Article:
Top Ten Posts of 2015

It's been a good year.

It’s been a good year.

Every blogger’s doing it, and I’m glad. It’s great to see what’s been most helpful to language learners and teachers this year! Here, for your undelayed gratification, are the ten most popular posts published at in 2015, in chronological order.

Preparing a Lesson vs Preparing Yourself

How to teach well and save your sanity. (01/13/2015)

9 Ways To Happify Your Class

Is your classroom a happy place? (02/03/2015)

I Don’t Know How To Teach

How I made this freaky realization and what I did about it. (02/10/2015)

Latin Listening Project Launched!

Background, benefits, and future of this collaborative video project. (02/18/2015)

Grammar Is Not a Skill, or, What Does it Really Mean To Know a Language? (video)

Animated video presenting Bill VanPatten’s article “The Two Faces of SLA: Mental Representation and Skill,” useful for learners, teachers, and departments. (06/15/2015)

Justin’s Lesson Plans from NTPRS 2015, Buy-In Guaranteed

Three lesson plans and a bunch of principles for creating low-prep, high-payoff lessons. (08/05/2015)

6 Questions To Start, Sustain, and Elevate Conversation about a Text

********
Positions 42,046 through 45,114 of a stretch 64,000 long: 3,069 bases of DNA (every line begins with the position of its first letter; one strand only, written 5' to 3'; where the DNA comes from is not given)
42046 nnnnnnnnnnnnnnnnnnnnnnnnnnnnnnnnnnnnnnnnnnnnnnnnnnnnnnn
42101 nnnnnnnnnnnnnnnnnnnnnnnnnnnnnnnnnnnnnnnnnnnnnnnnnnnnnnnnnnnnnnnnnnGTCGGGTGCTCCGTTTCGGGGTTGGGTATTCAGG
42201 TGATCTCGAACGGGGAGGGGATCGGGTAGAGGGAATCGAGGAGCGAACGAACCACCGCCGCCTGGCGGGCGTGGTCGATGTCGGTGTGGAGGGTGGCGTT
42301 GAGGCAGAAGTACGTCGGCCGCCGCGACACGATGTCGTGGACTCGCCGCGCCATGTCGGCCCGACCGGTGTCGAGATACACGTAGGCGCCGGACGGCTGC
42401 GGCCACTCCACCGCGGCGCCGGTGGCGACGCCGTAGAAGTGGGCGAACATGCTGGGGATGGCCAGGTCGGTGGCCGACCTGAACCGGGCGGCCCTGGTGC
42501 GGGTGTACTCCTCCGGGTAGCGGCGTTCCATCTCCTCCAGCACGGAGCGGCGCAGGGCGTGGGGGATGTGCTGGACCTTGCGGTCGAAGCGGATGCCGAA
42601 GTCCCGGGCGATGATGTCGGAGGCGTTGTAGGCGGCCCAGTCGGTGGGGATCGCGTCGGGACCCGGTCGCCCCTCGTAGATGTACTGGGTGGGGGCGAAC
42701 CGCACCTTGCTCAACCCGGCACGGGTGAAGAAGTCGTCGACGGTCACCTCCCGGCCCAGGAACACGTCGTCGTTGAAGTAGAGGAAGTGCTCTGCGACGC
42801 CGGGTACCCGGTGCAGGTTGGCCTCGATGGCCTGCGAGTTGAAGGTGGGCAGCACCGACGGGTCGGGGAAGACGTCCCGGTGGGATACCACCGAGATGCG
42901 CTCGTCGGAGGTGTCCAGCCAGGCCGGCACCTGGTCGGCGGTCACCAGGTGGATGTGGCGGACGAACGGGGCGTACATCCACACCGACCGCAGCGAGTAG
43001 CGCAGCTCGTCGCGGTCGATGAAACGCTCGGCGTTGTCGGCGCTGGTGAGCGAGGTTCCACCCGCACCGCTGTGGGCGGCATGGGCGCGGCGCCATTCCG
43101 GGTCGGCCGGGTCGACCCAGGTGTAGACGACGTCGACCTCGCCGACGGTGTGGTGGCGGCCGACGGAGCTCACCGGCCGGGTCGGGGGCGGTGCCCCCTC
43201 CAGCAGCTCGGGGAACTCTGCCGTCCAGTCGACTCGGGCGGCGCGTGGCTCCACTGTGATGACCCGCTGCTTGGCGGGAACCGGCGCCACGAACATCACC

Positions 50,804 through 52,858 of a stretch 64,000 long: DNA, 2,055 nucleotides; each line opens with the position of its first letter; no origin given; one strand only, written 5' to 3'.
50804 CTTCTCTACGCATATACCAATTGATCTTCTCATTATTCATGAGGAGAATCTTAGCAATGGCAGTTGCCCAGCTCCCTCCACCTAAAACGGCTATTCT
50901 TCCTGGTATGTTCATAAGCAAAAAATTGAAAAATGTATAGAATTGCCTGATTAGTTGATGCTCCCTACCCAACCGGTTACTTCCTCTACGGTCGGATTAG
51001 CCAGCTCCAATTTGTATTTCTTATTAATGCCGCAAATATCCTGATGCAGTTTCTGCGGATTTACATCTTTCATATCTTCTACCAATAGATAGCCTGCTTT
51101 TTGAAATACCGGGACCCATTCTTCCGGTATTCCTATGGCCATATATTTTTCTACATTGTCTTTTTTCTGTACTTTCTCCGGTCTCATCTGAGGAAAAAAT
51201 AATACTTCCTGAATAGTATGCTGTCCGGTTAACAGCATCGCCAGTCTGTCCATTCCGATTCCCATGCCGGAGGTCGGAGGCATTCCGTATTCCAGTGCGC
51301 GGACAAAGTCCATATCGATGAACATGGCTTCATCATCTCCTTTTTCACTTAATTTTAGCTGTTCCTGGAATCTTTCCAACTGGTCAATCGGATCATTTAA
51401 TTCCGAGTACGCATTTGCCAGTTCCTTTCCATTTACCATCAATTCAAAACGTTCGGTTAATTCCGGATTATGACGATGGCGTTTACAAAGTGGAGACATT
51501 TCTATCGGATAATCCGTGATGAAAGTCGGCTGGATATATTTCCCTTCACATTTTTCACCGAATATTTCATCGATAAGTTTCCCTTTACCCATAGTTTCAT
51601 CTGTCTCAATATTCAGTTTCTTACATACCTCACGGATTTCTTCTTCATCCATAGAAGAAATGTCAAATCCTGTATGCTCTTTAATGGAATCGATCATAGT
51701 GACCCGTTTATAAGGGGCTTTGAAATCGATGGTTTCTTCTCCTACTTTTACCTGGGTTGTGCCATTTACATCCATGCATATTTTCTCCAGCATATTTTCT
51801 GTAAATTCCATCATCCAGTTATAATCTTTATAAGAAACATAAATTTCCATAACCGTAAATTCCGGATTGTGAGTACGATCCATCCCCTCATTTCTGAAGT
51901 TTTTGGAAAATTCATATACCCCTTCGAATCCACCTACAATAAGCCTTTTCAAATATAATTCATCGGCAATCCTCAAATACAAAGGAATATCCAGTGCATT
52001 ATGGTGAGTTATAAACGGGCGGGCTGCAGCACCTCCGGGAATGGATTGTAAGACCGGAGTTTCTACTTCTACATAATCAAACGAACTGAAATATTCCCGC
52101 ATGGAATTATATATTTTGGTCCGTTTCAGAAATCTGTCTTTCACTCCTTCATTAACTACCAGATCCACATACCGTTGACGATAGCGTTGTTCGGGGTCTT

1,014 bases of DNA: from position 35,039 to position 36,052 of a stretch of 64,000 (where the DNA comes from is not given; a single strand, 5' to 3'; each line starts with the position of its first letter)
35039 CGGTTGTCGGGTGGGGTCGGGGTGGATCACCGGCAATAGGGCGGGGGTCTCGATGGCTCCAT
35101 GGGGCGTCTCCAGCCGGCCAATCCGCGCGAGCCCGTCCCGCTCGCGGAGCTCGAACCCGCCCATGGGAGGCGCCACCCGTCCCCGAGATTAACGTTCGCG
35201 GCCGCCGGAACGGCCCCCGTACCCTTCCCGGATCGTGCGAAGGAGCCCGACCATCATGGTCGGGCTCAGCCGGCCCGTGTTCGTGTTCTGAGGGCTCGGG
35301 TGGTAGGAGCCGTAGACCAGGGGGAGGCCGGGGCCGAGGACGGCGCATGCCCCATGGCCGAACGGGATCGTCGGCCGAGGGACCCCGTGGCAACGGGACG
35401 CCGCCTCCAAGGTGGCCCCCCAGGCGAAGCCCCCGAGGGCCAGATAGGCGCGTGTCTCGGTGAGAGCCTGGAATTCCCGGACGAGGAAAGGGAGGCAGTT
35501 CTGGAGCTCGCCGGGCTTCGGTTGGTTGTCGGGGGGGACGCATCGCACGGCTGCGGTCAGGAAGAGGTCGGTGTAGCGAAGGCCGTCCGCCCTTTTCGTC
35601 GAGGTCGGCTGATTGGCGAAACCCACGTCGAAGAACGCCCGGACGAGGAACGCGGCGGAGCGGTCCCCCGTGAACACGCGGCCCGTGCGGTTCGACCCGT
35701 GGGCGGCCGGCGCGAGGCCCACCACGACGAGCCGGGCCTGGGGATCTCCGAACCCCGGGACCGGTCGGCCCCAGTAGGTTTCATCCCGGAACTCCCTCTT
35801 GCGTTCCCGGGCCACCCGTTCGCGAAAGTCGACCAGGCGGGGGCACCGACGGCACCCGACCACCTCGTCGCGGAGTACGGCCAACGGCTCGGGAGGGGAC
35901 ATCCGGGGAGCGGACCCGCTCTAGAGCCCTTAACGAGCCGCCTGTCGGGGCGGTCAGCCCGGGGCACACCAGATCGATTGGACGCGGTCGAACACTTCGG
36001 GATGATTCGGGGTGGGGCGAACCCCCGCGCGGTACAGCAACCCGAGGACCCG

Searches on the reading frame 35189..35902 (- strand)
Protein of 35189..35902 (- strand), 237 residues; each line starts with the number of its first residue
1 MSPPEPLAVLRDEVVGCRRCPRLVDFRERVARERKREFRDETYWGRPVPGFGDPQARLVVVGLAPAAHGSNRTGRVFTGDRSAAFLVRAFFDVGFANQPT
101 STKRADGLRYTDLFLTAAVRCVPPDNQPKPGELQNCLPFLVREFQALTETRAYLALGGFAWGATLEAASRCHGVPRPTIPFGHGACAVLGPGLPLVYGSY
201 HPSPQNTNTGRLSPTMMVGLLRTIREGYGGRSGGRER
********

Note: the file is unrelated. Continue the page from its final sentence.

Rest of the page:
How to use questions to generate high-level thinking without needing too-advanced language. (08/10/2015)

The Inescapable Case for Extensive Reading (video)

Animated video presenting Rob Waring’s article of the same name, outlining the whys and hows of Extensive Reading. (08/15/2015)

The Savvy Language Learner (infographic)

What savvy language learners have in common. (10/15/2015)

The Number One Mistake in Language Learning

Don’t make it! (10/27/2015)


What’s been your best discovery of 2015?

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  1. Successful learning and mastnrieg of a second/foreign language depends on a number of factors.It is a good idea to analyze the factors affecting successful language learning, especially such issues as diligence, dedication, motivation/needs, interest, memory capability, methods and practice activities, content of materials, etc.I know what depends on a teacher and on a student/learner in successful language study/learning. So objectively speaking each case of failure in language learning should be assessed separately to establish who is really to blame. In most cases of failure in language learning learners do not have adequate regular long-term practice in listening comprehension, speaking, reading, pronunciation, grammar and vocabulary. Writing practice usually plays a lesser role in language practice.Learning, practicing and mastnrieg a new language is a long process. In addition to formal or independent self-study classes there should be adequate regular long-term practice in using a second/foreign language (including communication with native speakers) to accelerate success by learners. All language aspects and skills must be learned and practiced to eventually master a language: phonetics, grammar, vocabulary, listening comprehension, speaking, reading and writing.No single course can help you master a language thoroughly, for example vocabulary and comprehensive conversational content on a multitude of topics. Only a combination of the above mentioned components can ensure mastery of a language.

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